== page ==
In recent years, I am rather over-sensitive whenever anyone asks me for my telephone number, my address, the number of wives I have, and their names to boot. The consumer in me is rather sensitive to part with information that can be used by the clever marketer in the Indian marketplace.
Avoid being on databases. And that’s the consumer ‘mantra’ I seem to profess of late. I shirk away angrily from all those data capture tactics that clever marketers have been using for donkey’s years to get basic consumer data that can be built upon and nurtured into a sale.
I run miles when confronted at the shopping mall by the guys who are handing out coupons that promise you the attractive prize of a weekend getaway from it all. All you need to do is fill in your name, address and monthly income data on the slip and drop it into a box!
I am more worried as to what will happen thereafter. I know for sure that these slips will find their way into the trays of a data entry operator who will religiously enter my data onto a database of similar names, addresses and incomes. Once on the database, I can rest assured of many things. One is a lifetime supply of unending junk mail. And another is a set of telephone calls from salesmen of every kind who sell items of every other kind.
I shirk away from participating in contests on airplane boarding cards. I run from people who are ostensibly calling in participants for sweepstakes of every other kind. I run from databases!
Intrusive marketing makes you run. Mass-mailed stuff makes you run. Marketing junk, doled out by the insensitive marketer who believes mass bombarding a database is an excellent way of hitting at the right customer somewhere or the other, makes one worry.
A whole set of consumers in India still enjoy it all, it seems. The stage where mass-mailings irritate and raise the hackles of the consumer in question, is yet to happen. All the same, there are many sensitive souls, who are wary of this kind of marketing stuff that spells the death knell of direct marketing and its persuasive ways. There are many who just take a look at the envelope and its gaily printed themes, its laser-printed address labels, it’s style of stamping or franking, and decide to consign the letter in question to the limbo of a brief existence in the official dustbin for such purpose.
Intrusive marketing happens not through the mail alone. The horror-guy who stalks you as you walk down the street looking for your dream oven, the guy who pushes in front of your face a set of six socks selling cheap, the girl who thrusts her foot into your front door-step selling that miracle sanitary napkin just as you are about to lapse into an intellectual debate on the state of the philosophical mind in India, are also pointers to how intrusive marketing can get.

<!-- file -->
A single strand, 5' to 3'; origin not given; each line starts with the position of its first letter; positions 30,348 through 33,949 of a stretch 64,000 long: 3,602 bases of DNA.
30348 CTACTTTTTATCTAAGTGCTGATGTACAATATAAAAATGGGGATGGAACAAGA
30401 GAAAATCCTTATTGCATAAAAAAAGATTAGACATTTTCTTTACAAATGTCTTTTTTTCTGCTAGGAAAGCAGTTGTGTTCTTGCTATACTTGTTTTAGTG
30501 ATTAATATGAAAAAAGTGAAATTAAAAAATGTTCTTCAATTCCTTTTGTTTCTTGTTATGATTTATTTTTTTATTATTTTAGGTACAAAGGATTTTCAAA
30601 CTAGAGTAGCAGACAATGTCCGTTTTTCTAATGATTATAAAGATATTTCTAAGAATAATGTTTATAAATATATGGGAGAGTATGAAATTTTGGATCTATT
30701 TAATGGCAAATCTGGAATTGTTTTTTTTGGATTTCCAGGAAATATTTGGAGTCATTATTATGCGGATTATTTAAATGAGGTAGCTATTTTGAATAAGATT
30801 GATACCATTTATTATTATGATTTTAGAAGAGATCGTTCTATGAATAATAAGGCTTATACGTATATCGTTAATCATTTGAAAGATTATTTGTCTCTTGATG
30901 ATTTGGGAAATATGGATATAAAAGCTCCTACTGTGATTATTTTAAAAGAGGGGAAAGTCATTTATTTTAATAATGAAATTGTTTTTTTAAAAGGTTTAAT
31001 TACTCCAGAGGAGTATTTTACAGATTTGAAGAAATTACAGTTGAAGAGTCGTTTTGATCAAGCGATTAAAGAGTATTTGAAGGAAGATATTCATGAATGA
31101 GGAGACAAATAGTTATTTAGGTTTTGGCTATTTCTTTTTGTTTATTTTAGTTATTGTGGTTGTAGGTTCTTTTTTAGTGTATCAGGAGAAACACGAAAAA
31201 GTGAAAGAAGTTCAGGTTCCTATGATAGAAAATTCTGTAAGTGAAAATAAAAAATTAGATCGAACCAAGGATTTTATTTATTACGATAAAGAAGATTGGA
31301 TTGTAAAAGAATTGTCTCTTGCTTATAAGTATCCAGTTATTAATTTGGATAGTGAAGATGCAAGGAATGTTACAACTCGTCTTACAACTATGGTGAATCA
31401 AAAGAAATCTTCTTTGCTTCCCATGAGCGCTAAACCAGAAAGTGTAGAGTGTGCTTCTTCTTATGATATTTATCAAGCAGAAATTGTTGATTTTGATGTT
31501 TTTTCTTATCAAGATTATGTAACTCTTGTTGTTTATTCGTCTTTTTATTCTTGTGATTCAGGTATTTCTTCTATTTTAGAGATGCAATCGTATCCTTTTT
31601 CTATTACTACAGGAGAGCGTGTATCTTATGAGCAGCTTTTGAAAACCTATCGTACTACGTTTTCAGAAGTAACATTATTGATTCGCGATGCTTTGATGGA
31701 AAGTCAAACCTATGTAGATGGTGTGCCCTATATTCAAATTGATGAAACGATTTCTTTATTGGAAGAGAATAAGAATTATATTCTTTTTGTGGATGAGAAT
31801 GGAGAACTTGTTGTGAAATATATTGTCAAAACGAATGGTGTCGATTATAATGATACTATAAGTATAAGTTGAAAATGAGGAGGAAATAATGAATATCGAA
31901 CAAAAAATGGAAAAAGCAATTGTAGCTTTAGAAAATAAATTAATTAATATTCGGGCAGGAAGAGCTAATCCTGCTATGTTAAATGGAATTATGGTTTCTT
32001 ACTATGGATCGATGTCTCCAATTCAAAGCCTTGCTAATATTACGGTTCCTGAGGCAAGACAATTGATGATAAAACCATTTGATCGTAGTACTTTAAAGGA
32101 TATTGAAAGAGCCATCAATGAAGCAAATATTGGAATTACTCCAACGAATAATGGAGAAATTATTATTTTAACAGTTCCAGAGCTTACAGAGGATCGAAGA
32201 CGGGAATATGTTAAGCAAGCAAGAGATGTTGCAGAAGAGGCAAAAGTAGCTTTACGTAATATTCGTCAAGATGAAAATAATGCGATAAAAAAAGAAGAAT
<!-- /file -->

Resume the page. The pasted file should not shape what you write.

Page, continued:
Intrusive marketing begins when the marketer doesn’t do his homework right. Intrusive marketing thrives when the marketer believes the sensitive consumer does not exist. Intrusive marketing is all about the boor-headed marketing man who doesn’t give a damn about all the misses his mass-attack plan generates to the chagrin of the consumer behind such a miss.
Marketing men can very easily give a bad name to a process, a tool and a device that can well nigh be used to good advantage in other circumstances. Take for instance the case of direct marketing and its insensitive use. My little five year-old found himself on a database the other day. This brilliant company that manufactures the best of the repertoire of whiskeys possible, sent in a mailer to little Dhruv, telling him the story of how one can hear the music played by more than ninety-nine pipers when one has imbibed what is touted. The story reads well. Only the target-respondent is rather misplaced! This sure must have been some malted beverage (of the brown and white kind) mailing list finding its way into the offices of a double malt!
The tool of the captive presentation format, currently used to levels of over-kill by marketers of the holiday resorts of the time-sharing kind, is another of such devices that is lending intrusive marketing of its ilk a bad name. In this case, the consumer is invited on the basis of a database gathered through shopping malls and cinema theatres, where husband and wife are kept captive for two hours and fed positive information about the product in hand. At the end of it, a small gift is parted with. More often than not, the two-hour brainwash invariably results in a positive sale! Such is the power of the persuasive set of presentations that happen. Post-purchase dissonance and its handling is a different matter altogether though!
Intrusive marketing is the name of the game that walks into people’s lives and creates a marketing whirlpool of sorts. Temporary whirlpools that tend to tease, titillate and trouble. Trouble enough to cause that intrusive sale or buy!
Will the marketer continue to intrude? Or will he talk the language of the permission marketer who enters into the life of the consumer only on invitation? RSVP (respondez sil vous plait)! If you please!
*Harish Bijoor is vice president, marketing, Tata Coffee Limited, Bangalore.